It's just after ten in the morning when we leave the small airport in Ouanaham.
An employee hands us a French car and introduces us to Gabriela, the bilingual guide who would accompany us.
We had already found the advance notice that we would have to drive the car. Shortly after settling in the vehicle, the native reinforces the idea: “I don't have a license nor do I want to have one. It's too stressful for me!”
Seriously bulky, the lady adjusts to the space in the rear seat and transmits some indications consistent with the basic road network of the island.
In three strokes, we reached its northern limit.
Gabriela tells us that we've arrived at the first stopover, tells us where to go and, as she has done several times, victim of her inertia and reduced mobility, she stays in the car waiting for our return.
We peek at the cliffs of Jokine and Cape Escarpé onwards.
Among the large Cook pine trees that rise from them, also prolific in the neighboring Île-des-Pins we also admire the green, blue marine lagoon lined with a mixture of rock and coral in that exuberant corner of the Pacific Ocean.
Blessing her and the Melanesian sailors and visitors from all over the world, a Notre Dame de Lourdes perched above the pediment of the small church on the threshold of the great cliff of Easo.
The Virgin and all the island's faith in itself can do little against the weather. We descend the path we had traveled in his honor when, at a glance, a cluster of tenebrous clouds forms above our heads.
The sky opens floodgates and releases a flood of water that subjects us to the refuge of little Clio. “Well, this doesn't look like it's going to stop anytime soon, predicts Gabriela. It seems better to go straight to the restaurant. It's not far from here.”
Along the way, Gabriela enlightens us on her perspective of how special the meal was going to be. “Let's go to Fene Paza. Guillaume Waminya, the owner, opened this restaurant underneath (hay in local dialect drehu) from a hibiscus tree (peace).
In Lifou, the hibiscus flower (bouro) can only be eaten or sold for consumption in the territory of the Mucaweng tribe that we continued to explore.
Here on the island, we believe that if we eat it from others "tribes” we can go deaf. As long as our boss doesn't authorize otherwise, I'll just eat at this restaurant.”
Hibiscus flowers are considered among the most therapeutic in the tropical universe, highly antioxidant, excellent for lowering bad cholesterol and blood pressure.
Even so, on the platter that, in the meantime, they brought us, the enormous scarlet stuffed lobsters that occupied the center of a complex traditional accompaniment caught our attention.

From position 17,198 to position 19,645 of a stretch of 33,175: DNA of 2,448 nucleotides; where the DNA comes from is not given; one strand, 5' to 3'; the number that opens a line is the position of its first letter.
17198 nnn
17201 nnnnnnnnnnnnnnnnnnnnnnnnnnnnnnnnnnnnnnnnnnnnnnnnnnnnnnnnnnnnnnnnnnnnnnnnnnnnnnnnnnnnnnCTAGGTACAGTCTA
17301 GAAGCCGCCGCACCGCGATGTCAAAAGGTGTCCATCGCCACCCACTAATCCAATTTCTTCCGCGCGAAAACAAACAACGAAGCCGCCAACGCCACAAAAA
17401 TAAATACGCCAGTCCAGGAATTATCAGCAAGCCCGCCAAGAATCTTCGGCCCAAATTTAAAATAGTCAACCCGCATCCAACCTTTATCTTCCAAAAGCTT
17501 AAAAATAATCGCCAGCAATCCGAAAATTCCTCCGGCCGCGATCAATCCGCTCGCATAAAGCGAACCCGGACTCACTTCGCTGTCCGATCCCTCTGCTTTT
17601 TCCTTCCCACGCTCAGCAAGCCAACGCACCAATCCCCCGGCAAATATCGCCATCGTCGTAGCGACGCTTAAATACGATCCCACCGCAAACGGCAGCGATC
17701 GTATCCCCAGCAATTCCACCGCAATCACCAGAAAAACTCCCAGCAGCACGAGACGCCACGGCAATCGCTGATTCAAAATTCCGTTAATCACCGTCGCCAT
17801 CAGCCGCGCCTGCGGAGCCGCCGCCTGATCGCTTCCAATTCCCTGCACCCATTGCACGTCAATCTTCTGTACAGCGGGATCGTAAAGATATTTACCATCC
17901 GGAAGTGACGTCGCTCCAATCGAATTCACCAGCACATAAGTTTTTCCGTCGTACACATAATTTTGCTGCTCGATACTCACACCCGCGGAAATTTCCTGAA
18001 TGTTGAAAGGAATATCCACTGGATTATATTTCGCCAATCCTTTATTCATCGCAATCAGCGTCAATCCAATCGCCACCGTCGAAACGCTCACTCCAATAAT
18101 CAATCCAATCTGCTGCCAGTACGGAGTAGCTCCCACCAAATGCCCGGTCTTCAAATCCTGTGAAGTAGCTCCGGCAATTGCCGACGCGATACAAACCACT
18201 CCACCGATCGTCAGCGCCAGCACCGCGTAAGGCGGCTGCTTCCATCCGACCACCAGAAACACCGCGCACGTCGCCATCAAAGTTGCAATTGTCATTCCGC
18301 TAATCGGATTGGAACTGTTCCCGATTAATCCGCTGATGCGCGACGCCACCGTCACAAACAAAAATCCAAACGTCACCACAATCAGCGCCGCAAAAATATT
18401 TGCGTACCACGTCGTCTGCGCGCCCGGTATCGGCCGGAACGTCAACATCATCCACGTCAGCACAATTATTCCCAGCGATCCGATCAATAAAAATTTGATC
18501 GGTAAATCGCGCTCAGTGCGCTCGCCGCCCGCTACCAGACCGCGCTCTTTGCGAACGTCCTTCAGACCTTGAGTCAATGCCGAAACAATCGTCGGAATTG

More than a luxurious meal, they were serving us a dish as traditional and representative as possible. We enjoyed it with pleasure and the gastronomic and ethnic admiration it deserved.
The rain shows no signs of mercy. Also to save ourselves from her excessive liquidity, we stay at the table and chat with the increasingly less reserved Gabriela.
The Kanak guide had lived for two years and learned English in the Australian outskirts of Brisbane, where she didn't feel exactly comfortable: “at the school I attended, no one had any idea where New Caledonia was.
Everyone thought I was Fijian… I never got along very well with Australians. I had friends from Japan and from other parts of Asia.”
Gabriela was part of a women's association. This affiliation allowed him to travel frequently, attend international congresses and meetings of other groups, Tahiti and Bora Bora, also the Vanuatu, among other magical places in Oceania, Melanesia and Polynesia: “They know that the mahu (the so-called third sex of Polynesia; effeminate men) have a strong participation in my association and others.
They want to be recognized and supported but, after a long debate, their role still remains to be defined. I think they give us a bad name. But it's just my opinion…”
We take advantage of its packaging and the fact that the rain persists to probe it about the eccentric political status of New Caledonia, a Collectivité quite different from other COMs (Collectivites d'outre-Mer) how are the French Polynesia or Saint Martin-Sint Maarten, Caribbean island, thanks largely to the Kanak people's historic resistance to submitting themselves completely to the yoke of Paris.
Referendums to this same statute were repeated, with a choice between the associated state of France, great autonomy within the French Republic or independence.
The blurring of the future of her beloved archipelago made Gabriela and many other natives uneasy: “I think independence could happen but I am very afraid of what New Caledonia could become without France behind it.
People here are already used to everything being solved by France. I am afraid that we will lose the standard of living and the facilities we now have in a flash. Have you seen if we're back to being a kind of Vanuatu?” she questions us, indignant, unaware that she referred to one of the nations that we most admired and esteemed.